Are you following along with the #MYPLANTOFTHEMONTHCP challenge or practice on Instagram or by email with me? The Cultivating Place community started this last month as a communal learning practice – an intention to learn 1 new plant each month and share with each other what we learned – our new plant friend’s name, where they live, what conditions they like, who their friends are – that kind of thing. The kind of personal and contextual information you’d want to know about any new friend and to help you remember them and their name.

You all shared some great plants with me! You can see or read about other people’s shares using the hashtag #MYPLANT OFTHEMONTH CP on Instagram or in the most recent A View From Here newsletter, which went out this past week.

You can of course learn and share as many new plants a month as you’re called to – and while I am trying to focus on learning new to me native plants of my Northern California area your new plants can be from anywhere native to you or not. As one Instagram friend noted, we sometimes learn our native plants by learning which plants around us ARE NOT native first. For me this month, in the spirit of this seed season – #myplantofthemonthcp is one I learned because I noticed its seed head on a recent hike. It’s got one of the prettiest little seed heads I’ve ever seen. You can check it on the Cultivating Place Instagram or in this most recent A View from here Newsletter at – while you’re there – sign up to receive the newsletter by email if you’d like!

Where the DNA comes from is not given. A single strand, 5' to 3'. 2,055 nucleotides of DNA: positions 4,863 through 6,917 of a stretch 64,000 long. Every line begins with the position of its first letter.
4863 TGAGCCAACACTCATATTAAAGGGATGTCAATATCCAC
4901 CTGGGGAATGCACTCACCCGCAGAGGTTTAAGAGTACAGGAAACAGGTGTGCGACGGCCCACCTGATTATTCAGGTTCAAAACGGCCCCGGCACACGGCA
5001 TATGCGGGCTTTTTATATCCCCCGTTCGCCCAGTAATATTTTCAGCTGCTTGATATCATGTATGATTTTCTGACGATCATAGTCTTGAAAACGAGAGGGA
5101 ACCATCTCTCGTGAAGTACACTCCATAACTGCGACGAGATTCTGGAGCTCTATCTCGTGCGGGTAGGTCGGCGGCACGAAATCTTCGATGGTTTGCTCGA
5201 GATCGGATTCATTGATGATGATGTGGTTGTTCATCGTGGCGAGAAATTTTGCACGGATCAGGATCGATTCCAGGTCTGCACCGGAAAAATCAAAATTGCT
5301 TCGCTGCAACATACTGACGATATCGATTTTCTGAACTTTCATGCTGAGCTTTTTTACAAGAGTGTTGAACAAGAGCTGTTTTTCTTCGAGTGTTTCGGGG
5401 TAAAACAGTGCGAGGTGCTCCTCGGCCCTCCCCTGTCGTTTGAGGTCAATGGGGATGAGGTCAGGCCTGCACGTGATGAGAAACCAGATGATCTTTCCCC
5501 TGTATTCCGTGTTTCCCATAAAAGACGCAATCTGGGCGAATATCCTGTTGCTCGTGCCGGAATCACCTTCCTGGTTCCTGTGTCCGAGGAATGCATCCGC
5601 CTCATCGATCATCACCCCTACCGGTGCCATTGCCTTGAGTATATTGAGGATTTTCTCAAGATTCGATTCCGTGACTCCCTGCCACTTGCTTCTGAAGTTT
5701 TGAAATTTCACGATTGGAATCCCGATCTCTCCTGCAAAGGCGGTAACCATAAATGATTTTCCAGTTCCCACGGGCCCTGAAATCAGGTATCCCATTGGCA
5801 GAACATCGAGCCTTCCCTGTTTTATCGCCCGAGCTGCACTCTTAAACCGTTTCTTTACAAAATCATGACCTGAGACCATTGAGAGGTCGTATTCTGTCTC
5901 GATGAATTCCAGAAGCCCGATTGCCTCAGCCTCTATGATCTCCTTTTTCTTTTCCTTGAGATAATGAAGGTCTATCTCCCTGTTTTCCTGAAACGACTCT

As we learn about the impacts of the climate crisis on the Alaskan Yellow Cedar – I feel a real urge to keep learning, appreciating, and lifting up all plants as just one tiny way of helping to change our human view of plants from being resources to instead being important relationships. This is a semantics and world view lesson I’ve taken even more to heart after reading Lauren Oakes In Search of the Canary Tree.

In light of this, I’m muddling over the world resilience. Like so many good words before it’s become something of a container for so many thoughts and hopes and concepts. It’s become trendy and can veer damn close to greenwashing in many – especially commercial contexts – which are often difficult to get away from.

But when you think about it with some real focus = what does it actually mean to you? What does it look like in the world around you? How can we support it as a characteristic of ourselves, our families, our communities, our gardens?

Early in our conversation, Lauren describes her efforts to employ an interdisciplinary, applied, problem solving approach to her work – her scientific research and her actions to making the world better – better prepared and more resilient in the face of challenges.

And when I heard this approach I thought – wait – that IS gardening. That's what our gardens do.

Those are all the elements of gardening.

And it’s exactly why my gardening practice and your gardening practice make each of us healthier, more adaptable and more creatively and resourcefully responsive to daily challenges; it’s why our combined gardening practices can and do make our families and communities and thus world more adaptable, more healthy and more yes – more resilient in the face of the many challenges we see around us and before us.

So go to the garden – and lead with your very best self back into the world from there. It is not a resource – it is a relationship that fills us in important ways.